I have left Revelstoke behind me and found myself in the Rockies for a while. The first week I was busy for Hagen Alpin Tours skiing the ski areas in the Banff National Park before my travel companion Mira picked me up and the adventure Alaska 2.0 took off.
One last night in the hotel and then we finally moved into our van. Cold temperatures during nights weren’t new for me as I had the same struggle when I first visited Alaska, still, it was quite a rapid change. The first night we’ve spent close to Canmore, in a very eye-catching scenery.
Then we drove back to Banff and finalized some preparations for our trip up north. Later that day we then teamed up with Tom whom I knew from Revelstoke and who would join us for two days of ski touring in the Rockies. Tom, like the two of us, spent the nights in his converted GMC Safari Van. Our beautiful van will definitely be the subject of another post in the near future.
Let’s get back to our touring adventures. Early in the morning; it was still freezing cold; we drove up to our day’s destination, the Crowfoot Pass. To reach it, we had to start our tour from the Crowfoot Glacier Viewpoint, which we reached exactly when the first rays of the sun hit the summits above the glacier. Petty breathtaking! Definitely with the early start!
The first one and a half hours we walked through the vast valley and fought our way up the trees on a super gnarly ice crust. Once above treeline, we found ourselves in a stunning winter wonderland.
To reach the pass we still had to cover quite a bit of up and down over some rolling hills climbing up to the pass.
From there, we finally started our first Rockies descend. The snow was far from ideal, anyhow, the first Rocky-Turns felt quite amazing.
The run then ended in a valley on the riverbanks of the Bow River and we had to find a way across, to get back. This attempt almost ended with wet feet.
Back at our vans we immediately started to dry all our gear and cooked a late lunch/ early dinner in the bright sun which made the van-life a lot of fun again.
The next morning we started, once more, before sunrise. With temperatures still below zero, we forced ourselves out of the warm sleeping bags and drove up along the Icefields Parkway to the Parker Ridge. This one looked pretty small from the bottom and didn’t seem to offer a lot of skiable terrain with the current avalanche problems. Anyhow, we made our way up through the designated treed area and reaching the summit of the ridge were pretty much dazzled by the gorgeous view. Again, this day was not a flop at all.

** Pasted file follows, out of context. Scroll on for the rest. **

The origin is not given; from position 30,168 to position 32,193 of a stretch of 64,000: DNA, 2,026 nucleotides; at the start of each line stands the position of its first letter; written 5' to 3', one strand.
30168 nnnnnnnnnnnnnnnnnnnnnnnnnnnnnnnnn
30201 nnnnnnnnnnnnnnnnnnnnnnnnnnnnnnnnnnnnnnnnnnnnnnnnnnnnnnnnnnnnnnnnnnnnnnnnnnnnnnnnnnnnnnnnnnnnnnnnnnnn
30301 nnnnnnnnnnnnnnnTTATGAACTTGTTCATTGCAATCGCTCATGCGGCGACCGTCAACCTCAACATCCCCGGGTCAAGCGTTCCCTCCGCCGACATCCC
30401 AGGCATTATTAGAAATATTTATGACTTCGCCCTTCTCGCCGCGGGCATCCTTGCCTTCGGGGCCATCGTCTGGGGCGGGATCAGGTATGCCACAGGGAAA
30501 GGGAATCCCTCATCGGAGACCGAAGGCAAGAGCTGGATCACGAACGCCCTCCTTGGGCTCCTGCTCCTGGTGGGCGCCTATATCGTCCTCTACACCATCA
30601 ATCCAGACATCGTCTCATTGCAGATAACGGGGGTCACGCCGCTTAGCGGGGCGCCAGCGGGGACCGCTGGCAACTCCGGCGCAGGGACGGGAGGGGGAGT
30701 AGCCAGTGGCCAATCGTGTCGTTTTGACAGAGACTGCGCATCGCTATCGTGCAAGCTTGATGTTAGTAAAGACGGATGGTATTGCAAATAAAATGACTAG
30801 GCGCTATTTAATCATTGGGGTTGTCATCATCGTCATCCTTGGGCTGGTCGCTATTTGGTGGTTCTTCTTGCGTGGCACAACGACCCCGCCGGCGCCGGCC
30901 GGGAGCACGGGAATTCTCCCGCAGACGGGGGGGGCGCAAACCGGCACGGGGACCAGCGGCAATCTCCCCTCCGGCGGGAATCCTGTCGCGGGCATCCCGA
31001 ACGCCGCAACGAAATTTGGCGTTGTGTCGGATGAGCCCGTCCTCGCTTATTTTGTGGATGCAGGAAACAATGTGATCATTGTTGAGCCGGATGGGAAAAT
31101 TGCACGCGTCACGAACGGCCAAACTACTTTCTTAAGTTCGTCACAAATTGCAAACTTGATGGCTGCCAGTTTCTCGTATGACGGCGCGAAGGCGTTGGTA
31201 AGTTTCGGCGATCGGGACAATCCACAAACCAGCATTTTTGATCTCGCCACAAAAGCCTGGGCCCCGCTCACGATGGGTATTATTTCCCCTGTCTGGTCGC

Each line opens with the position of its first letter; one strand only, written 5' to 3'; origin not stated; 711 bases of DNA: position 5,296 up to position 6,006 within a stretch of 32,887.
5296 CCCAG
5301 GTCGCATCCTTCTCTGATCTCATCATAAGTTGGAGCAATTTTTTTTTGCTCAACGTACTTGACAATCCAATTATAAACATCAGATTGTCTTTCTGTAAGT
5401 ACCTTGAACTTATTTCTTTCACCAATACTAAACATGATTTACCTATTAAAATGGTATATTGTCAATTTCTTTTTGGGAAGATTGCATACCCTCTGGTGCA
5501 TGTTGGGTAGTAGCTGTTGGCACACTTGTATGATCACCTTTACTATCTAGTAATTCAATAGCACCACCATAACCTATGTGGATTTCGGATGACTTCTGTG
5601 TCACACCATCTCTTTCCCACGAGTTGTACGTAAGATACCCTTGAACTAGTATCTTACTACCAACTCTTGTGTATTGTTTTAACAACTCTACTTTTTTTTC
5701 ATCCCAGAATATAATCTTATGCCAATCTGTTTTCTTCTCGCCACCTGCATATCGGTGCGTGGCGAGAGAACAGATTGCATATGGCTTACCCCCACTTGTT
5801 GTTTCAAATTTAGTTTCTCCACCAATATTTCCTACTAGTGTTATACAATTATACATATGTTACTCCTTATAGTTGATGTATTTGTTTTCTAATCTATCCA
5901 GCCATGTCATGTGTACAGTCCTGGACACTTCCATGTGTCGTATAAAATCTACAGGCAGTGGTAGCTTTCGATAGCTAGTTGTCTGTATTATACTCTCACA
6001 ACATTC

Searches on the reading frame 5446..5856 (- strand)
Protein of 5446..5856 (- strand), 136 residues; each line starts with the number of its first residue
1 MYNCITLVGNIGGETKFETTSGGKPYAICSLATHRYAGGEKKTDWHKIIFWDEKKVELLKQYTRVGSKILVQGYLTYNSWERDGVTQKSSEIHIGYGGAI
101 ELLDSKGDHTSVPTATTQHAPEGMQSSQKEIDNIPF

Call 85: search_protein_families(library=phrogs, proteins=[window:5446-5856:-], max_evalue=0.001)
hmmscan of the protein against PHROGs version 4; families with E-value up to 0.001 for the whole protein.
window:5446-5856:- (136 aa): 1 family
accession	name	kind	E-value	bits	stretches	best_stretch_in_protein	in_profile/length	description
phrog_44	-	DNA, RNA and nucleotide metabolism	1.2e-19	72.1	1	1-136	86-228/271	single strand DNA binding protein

And we’ve only been out for about an hour by this time. Resulting from that quick ascend we started our first run down through a mellow and supportive depression close to the trees. We then ended up doing another quick lap on the same run before we had a relaxed coffee at our vans, once again in bright sunshine. It was only about 11 o’clock when we started our third ascend. This time we took the same way up but from the first summit of the ridge we traversed further to an even higher one, which resulted in an even better run down to the valley again.
Three runs in one day, and it was only 1:30 pm. This was a remarkable effort! And even better, the sun was still shining brightly onto the parking lot and we were able to set up our small camper village again to dry our gear and have a great meal.
In the end, it was time to say goodbye to Tom, who would drive back to Revy. Mira and I packed up our stuff as well and drove further up North, past Jasper and Mount Robson and reached Prince George the following day. From there I am reporting right now. The change between winter and summer on our journey got very noticeable through the fact that we already saw nine black bears along the road during our first travel day outside the Rockies. Let’s see how many more we will see this time. Just to compare, last time I’ve traveled through North America I saw 42 bears over the summer.